Once you do manage to get a duelist and duel together, you need to somehow duel the character you’re looking to dishonor. If you’re looking to dishonor your opponent’s Togashi Yokuni who has an impactful 3 glory, you’re going to have to somehow beat his 5 skill in that duel. Alternatively, if you’re looking to do an extra point of dishonor to your opponent, you need to hope your opponent assigns that character with low skill and no fate. Unfortunately, this is a card that requires some stars to align, so the majority of the time it’s just going to clog your hand.


54 Smoke

Smoke is a debuffing attachment reminiscent of the Scorpion set of poisons; Fiery Madness and Tainted Koku. These poisons use stat penalties to control the board, reducing the opponent’s characters skill. Compared to those poisons, Smoke is a little more limited. It only affects non-uniques, destroys itself on use, and only gives a military penalty. Once triggered, the penalty affects your own characters as well as your opponent’s. On the other hand, the -2 penalty is quite impressive and it does give a penalty to multiple characters. As such, it may be very effective against swarm decks.

Currently, the Scorpion poisons see some, but not a lot of play. They primarily appear in heavily defensive decks which are focused on dishonor. Right now that is not an option for Dragon, so if Smoke does see play, it will be as a splash in another clan, or as a specific meta card should the swarm decks Lion and Unicorn are working on ever prove a significant threat.


55 Jurojin’s Curse

Another role-locked card, this time to Void, Jurojin’s Curse is a variant take on Mono no Aware. Both cards accelerate the removal of characters in play – Mono no Aware by removing fate directly, and Jurojin’s Curse by re-running the fate phase. Both are limited to once per round. Additionally, as the fate phase is when fate is placed on unclaimed rings, Jurojin’s Curse also adds extra Fate to unclaimed rings, making it especially good if you will be first player next turn.

Where Mono no Aware is a 3-cost event, Jurojin’s Curse is a 0-cost attachment, but requires the character to which it is attached to be ready for its ability to activate. This requirement isn’t trivial, since most turns tend to end up with all characters bowed, but it’s not hard to set up either, should you wish. (And you can also attach it to an opponent’s ready character.) A further hidden restriction on Jurojin’s Curse is that the character it attaches to must have at least 1 fate (barring certain exceptions we’ll get to in a moment). If the character has 0 fate, they will be removed during the first fate phase, and the Curse’s ability will not trigger.

Characters like Lion’s Steadfast Samurai, or Crane’s Doji Shizue, who can remain in play even with 0 fate, could theoretically ensure Jurojin’s Curse triggers every single turn if they are ready. Neither of these clans has a Void role at the moment, but they may acquire one in the future. Another option is to drop a conflict character and the Curse during the action window that happens before the end of the fate phase. This will fulfill the Curse’s requirements, allowing it to trigger.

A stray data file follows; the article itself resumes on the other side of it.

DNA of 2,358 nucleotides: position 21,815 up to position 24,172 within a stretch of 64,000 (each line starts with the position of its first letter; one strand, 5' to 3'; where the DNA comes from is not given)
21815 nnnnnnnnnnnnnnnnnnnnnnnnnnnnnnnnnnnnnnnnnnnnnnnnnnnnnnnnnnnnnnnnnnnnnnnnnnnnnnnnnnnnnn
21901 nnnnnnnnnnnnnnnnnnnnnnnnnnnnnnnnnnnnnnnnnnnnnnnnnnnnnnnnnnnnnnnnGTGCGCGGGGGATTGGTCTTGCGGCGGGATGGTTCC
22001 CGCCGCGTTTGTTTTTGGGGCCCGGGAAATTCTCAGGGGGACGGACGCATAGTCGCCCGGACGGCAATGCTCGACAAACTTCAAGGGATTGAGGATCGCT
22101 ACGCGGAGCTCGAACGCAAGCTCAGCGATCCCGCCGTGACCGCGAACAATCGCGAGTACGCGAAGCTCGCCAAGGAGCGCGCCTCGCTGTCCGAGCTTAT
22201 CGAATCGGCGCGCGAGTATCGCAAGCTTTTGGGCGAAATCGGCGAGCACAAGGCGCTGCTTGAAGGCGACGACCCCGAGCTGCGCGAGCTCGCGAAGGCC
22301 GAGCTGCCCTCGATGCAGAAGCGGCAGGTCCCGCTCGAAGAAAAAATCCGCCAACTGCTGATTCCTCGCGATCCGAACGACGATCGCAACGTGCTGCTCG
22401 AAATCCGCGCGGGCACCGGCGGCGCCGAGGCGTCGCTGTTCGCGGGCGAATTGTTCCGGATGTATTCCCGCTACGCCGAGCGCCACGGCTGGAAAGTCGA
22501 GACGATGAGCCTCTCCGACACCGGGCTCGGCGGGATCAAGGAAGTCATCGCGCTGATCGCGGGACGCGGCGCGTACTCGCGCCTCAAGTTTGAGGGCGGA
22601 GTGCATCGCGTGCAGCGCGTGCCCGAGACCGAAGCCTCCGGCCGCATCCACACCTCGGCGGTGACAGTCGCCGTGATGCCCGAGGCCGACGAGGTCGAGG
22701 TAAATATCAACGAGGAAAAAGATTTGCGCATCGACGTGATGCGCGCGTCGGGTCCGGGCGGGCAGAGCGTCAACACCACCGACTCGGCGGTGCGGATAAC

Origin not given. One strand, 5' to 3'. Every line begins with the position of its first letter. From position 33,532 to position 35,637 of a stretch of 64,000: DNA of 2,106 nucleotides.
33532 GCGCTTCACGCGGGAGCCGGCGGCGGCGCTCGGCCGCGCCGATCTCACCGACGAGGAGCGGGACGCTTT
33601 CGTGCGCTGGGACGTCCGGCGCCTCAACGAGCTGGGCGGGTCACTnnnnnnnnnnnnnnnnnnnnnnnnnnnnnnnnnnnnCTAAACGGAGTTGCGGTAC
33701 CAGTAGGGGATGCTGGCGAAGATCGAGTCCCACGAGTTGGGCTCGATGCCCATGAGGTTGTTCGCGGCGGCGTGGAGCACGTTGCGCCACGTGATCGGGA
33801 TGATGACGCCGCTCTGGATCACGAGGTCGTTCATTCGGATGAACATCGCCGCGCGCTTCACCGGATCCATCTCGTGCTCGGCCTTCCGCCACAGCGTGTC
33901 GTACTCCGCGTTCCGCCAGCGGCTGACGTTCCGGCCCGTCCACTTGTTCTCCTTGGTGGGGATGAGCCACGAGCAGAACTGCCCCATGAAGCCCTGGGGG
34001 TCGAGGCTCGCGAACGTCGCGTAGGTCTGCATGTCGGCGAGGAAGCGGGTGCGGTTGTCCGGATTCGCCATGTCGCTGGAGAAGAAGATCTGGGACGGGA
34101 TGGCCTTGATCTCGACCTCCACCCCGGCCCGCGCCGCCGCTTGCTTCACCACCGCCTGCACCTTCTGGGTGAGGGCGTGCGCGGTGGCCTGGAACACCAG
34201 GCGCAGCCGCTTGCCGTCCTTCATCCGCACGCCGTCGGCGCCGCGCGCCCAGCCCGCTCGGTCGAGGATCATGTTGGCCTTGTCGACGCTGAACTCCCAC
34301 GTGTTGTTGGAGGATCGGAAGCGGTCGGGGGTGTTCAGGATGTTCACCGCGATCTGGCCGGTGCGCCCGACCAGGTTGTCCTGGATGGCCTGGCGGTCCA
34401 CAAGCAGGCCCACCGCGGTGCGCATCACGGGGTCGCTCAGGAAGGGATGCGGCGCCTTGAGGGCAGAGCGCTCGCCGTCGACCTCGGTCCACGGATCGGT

The two clans who currently do have a Void role are Scorpion and Unicorn. Scorpion have played with Mono no Aware, and may find the reduced fate cost of Jurojin’s Curse preferable, despite its additional conditions. In addition, Scorpion decks usually feature a number of conflict characters, and will occasionally have other characters unbowed, such as Sinister Soshi, who can bear the Curse as well. (Leaving a character unbowed to take the favor against the Scorpion may also prove dangerous, since it would leave them with a target on which to place the Curse. The Phoenix splash, which has a number of other reliable, impactful cards is already popular with the Scorpion, and the Curse only has an influence cost of 1. With Unicorn decks currently in flux and development, it is harder to see the Curse’s inclusion.

All in all, Jurojin’s Curse will may suffer the same fate as Mono no Aware: not being reliably impactful enough to warrant deck slots. And, as more cards release, and as the speed of the game increases, its use becomes even more questionable. Jurojin’s Curse remains a powerful effect, but one that requires set up, timing, and the right opportunity. All this may deny it regular play.


56 Infiltrator

The ability on the Infiltrator looks good, appearing to be almost as powerful as drawing a card. However, the game already has a similar ability in Pillow Book, which currently doesn’t see play and is probably a better effect. Stealing an opponent’s card feels like it could be powerful, but in reality, the likelihood of you hitting something you can’t use is much higher due to traits and reactions, and discarding from the deck doesn’t really matter until you’ve gotten rid of the whole thing.

The Infiltrator also has the terrible bid-based restriction that has been plaguing Scorpion and Lion cards. Wanting to encourage and reward a specific bid pattern is a good idea that provides some interesting design space, but, for weaker cards, they should still work if the bid is identical. In the current environment, most bids are 1 or 5, with very few reasons to bid 2 to 4. You are unlikely to be able to play this card until turn three in most games, and it simply isn’t a strong enough effect to warrant clogging your hand for that long. The Infiltrator is a card that looks more powerful and interesting than it unfortunately is.


57 Shiksha Scout

The Shiksha Scout is a 2-fate conflict character with 2 military and 2 political skill, which is still relatively flexible but would be considered slightly less efficient than a 1-cost 1/1. While the Scout is in a conflict, you are considered to have an extra character in that conflict for the purposes of card effects. This helps power cards such as Press of Battle and seems to be one of the key themes for the new Unicorn cards. With 1 glory, there is the option to play the Scout after the last conflict to help take the Imperial Favor – something that is especially important with the current tiebreaker rules in tournaments as time winds down.